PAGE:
By JEFF MEYERS
---- — PLATTSBURGH — A yearlong wellness-incentive program at Meadowbrook Healthcare has proven a success for the organization and its employees.
The incentive, called “Stairwellness 2012,” centered around the employees’ efforts to climb the facility’s five-story stairwell on a regular basis for a financial reward.
In all, Meadowbrook paid out $21,219 to 97 employees who climbed 376 miles of stairs.
“It’s been a very successful program,” said Meadowbrook Administrator Paul Richards. “It’s part of an overall wellness program designed to improve the overall health of our staff. If we take care of our employees, then they can take care of our patients and residents.”
The concept was relatively simple: Employees who participated received checks in July 2012 and January 2013 corresponding with how many miles of stairs they climbed during each half year.
“If you climb from the basement to the fifth floor twice per shift, you will climb 7 miles over the course of a year,” said Laurie Marvin, community-relations coordinator. “A total of 12 employees logged in enough trips to the roof to earn the full $350.”
Employees received $50 for every mile they climbed, with 84 employees receiving checks in July and 70 employees receiving another check in January.
Besides the 12 employees who reached the 7-mile plateau, 20 employees hiked 6 miles and 12 employees climbed 5 miles.
But the financial incentive was not the only reason employees bought into the program.
“I was pregnant when I first started,” said Sheena Cruise, who works in Medical Records and climbed the full 7 miles. “I’m not big into exercising, but I did not want to gain weight during my pregnancy.”
Crusie’s doctor approved the exercise program during her pregnancy, and she was able to climb almost to the due date of her baby, Boone, who was born on July 8.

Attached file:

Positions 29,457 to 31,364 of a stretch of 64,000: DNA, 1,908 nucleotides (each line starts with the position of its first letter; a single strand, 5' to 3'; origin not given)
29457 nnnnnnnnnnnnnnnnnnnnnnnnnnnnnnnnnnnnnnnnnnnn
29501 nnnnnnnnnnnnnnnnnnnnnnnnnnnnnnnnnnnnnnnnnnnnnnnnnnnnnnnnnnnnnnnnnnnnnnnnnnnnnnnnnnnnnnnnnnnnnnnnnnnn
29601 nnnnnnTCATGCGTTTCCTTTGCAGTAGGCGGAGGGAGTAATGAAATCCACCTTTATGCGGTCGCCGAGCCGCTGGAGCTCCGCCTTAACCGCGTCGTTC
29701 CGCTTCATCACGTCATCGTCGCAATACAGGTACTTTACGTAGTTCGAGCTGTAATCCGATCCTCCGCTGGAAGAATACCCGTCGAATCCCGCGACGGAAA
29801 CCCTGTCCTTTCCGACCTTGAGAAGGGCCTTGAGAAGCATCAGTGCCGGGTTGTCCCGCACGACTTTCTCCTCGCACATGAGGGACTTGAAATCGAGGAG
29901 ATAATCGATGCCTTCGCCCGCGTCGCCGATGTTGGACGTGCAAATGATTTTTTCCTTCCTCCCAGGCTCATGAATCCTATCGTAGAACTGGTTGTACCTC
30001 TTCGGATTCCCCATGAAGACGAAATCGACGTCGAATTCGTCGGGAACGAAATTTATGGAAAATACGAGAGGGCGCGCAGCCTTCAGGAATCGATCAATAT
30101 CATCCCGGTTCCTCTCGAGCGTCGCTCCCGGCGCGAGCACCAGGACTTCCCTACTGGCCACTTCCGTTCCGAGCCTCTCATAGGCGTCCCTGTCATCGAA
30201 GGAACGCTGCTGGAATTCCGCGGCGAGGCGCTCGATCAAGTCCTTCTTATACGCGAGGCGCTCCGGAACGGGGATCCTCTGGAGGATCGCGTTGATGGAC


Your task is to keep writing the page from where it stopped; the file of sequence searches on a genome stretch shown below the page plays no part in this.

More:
After a three-month maternity leave, she returned to work and picked up on the stair climbing where she left off, doubling her trips each day to ensure she reached her 7-mile goal.
“I feel that it helped me out when I was pregnant and made it easier when I returned,” she said. “When I started, I was so out of breath, but now I feel great.”
Patty VanHeuverzwyn also completed the 7-mile program.
“I started using the stairs even before this started,” she said. “I do my treadmill (at home) every night and day for 15 minutes each, and I thought this was a good way to add to my daily exercise.”
VanHeuverzwyn lost 15 pounds over the course of the year and agreed with Crusie that the stairs got easier after each ascent.
“It’s been a good program,” she said. “It’s helped a lot of people who work here.”
Staff physician Dr. Richard Lacki also participated in the program and praised Meadowbrook’s efforts to promote wellness for its staff.
“As a participant and an observer, I could see that a lot of employees took this seriously and were enthusiastic about it,” he said. “Any amount of exercise is beneficial, but the important thing with exercise is to develop a routine and incorporate it into your daily life.”
Richards said he appreciated the camaraderie he could see developing among employees as they worked toward their goals.
“We’ve worked to develop an aggressive wellness program here,” he said, noting that Meadowbrook has provided funding for blood tests, cholesterol screenings and other healthy measures.
The program will continue in 2013, and Marvin said Meadowbrook hopes to have even more participation from staff in the upcoming months.
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